FRANKFORT, Ky. (AP) — Kentucky House and Senate lawmakers agreed Tuesday to a $4.1 billion road-spending plan on the Legislature's final day, avoiding an expensive special session.
The plan includes $5.2 billion worth of projects throughout the state. But as much as 25 percent of that money will not be spent. Lawmakers said they like to include a cushion in case some projects are delayed because of environmental concerns or problems acquiring land.
Republicans and Democrats clashed over the spending plan Monday, when leaders of both parties said it was unlikely they would reach a deal. That could have led Democratic Gov. Steve Beshear to call the legislature back to Frankfort for a special session that would have cost taxpayers $60,000 per day.
But lawmakers emerged from hours of closed-door meetings Tuesday to say they had reached an agreement both bodies could pass.
In an election year when Republicans are trying to take control of the House, the road-funding plan ended up showcasing the political and philosophical differences between the two parties. Democratic Gov. Steve Beshear and House Democratic leaders wanted to restore the state gas tax to the level it had been in December 2013. That would have raised the tax 1.5 cents per gallon and generated $107 million over the next two years to pay for more projects.
But Senate Republicans attacked that proposal as a tax increase, setting up nearly three weeks of contentious negotiations that almost ended without an agreement. House Democrats agreed to give up the gas-tax increase and Senate Republicans agreed to add more projects to the plan.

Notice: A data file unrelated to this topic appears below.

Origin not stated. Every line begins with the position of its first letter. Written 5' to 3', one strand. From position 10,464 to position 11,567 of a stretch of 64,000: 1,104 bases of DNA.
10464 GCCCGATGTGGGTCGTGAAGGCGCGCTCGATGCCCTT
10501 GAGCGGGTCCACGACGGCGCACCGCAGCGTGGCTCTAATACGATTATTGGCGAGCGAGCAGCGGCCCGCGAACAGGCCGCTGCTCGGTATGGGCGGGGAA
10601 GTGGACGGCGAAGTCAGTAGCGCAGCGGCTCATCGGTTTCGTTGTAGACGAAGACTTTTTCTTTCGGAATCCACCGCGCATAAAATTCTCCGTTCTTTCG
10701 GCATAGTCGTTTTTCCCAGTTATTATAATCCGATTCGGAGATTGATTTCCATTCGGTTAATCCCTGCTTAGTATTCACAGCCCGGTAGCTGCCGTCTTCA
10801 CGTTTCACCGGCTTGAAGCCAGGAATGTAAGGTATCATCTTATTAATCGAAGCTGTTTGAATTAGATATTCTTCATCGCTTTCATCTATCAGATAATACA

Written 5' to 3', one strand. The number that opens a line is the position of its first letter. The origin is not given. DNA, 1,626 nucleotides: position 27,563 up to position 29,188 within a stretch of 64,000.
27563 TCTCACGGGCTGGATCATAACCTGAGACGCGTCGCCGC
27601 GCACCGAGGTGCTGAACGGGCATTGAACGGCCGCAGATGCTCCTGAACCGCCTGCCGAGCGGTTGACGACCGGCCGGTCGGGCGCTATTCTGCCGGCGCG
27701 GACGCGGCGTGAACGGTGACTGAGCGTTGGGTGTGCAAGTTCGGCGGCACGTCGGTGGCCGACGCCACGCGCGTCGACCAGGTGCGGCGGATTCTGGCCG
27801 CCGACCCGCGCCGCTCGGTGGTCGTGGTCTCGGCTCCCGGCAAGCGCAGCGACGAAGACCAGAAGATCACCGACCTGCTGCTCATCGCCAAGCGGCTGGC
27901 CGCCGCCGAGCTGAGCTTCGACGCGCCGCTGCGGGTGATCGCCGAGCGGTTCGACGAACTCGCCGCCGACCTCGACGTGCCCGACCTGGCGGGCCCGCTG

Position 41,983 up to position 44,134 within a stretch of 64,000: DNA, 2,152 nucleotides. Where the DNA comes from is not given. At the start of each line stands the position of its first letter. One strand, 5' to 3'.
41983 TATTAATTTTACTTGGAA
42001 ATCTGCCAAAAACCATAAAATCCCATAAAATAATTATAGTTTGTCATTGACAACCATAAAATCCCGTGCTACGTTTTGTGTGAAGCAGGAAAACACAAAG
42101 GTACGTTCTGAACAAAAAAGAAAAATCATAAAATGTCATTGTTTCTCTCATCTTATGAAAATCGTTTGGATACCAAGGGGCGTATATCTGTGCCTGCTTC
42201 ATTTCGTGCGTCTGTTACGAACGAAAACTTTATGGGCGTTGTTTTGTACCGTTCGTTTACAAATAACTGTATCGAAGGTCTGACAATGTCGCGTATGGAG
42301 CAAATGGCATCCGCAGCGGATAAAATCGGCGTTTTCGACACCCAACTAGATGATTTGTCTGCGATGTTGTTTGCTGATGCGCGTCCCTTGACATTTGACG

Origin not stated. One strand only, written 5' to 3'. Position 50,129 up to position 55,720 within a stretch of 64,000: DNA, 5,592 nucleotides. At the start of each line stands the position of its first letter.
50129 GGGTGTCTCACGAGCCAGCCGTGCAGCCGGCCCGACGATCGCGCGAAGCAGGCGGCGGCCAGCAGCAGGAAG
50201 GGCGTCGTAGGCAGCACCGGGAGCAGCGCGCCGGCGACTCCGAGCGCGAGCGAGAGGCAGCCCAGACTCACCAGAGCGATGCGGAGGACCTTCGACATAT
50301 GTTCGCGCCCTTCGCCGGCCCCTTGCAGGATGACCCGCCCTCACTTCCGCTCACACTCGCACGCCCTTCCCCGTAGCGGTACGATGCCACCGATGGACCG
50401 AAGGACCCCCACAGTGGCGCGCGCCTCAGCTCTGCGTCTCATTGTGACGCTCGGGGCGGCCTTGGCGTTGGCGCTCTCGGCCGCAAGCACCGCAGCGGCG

Senate Republicans were quick to declare victory.
"When we started this process, the governor's plan was based on a tax increase we were not going to approve. It was over-programmed 87 percent," said Sen. Ernie Harris, R-Prospect, chairman of the Senate Transportation Committee. "And we are leaving here with a plan that is balanced federally within 5 percent, which is normal, and the state portion is over-programmed about 25 percent. That's a little bit higher than what we wanted, but it is within the realm of a good compromise."
The proposed gas-tax increase could become a campaign issue in the fall. But Democratic House Speaker Greg Stumbo said it wasn't crucial to Democrats that such an increase be passed.
"The only difference it made is whether Kentuckians would have seen the benefit of getting their roads built and fixed or whether the oil companies profiteered," Stumbo said.
The Senate approved the plan 37-1, and the House 71-26. It includes:
—$35 million for a new interchange on I-75 next to a Toyota factory.
—$28.7 million to continue planning the replacement of the Brent Spence Bridge that connects Covington to Cincinnati.
—$123 million over two years to continue the Mountain Parkway widening project in eastern Kentucky.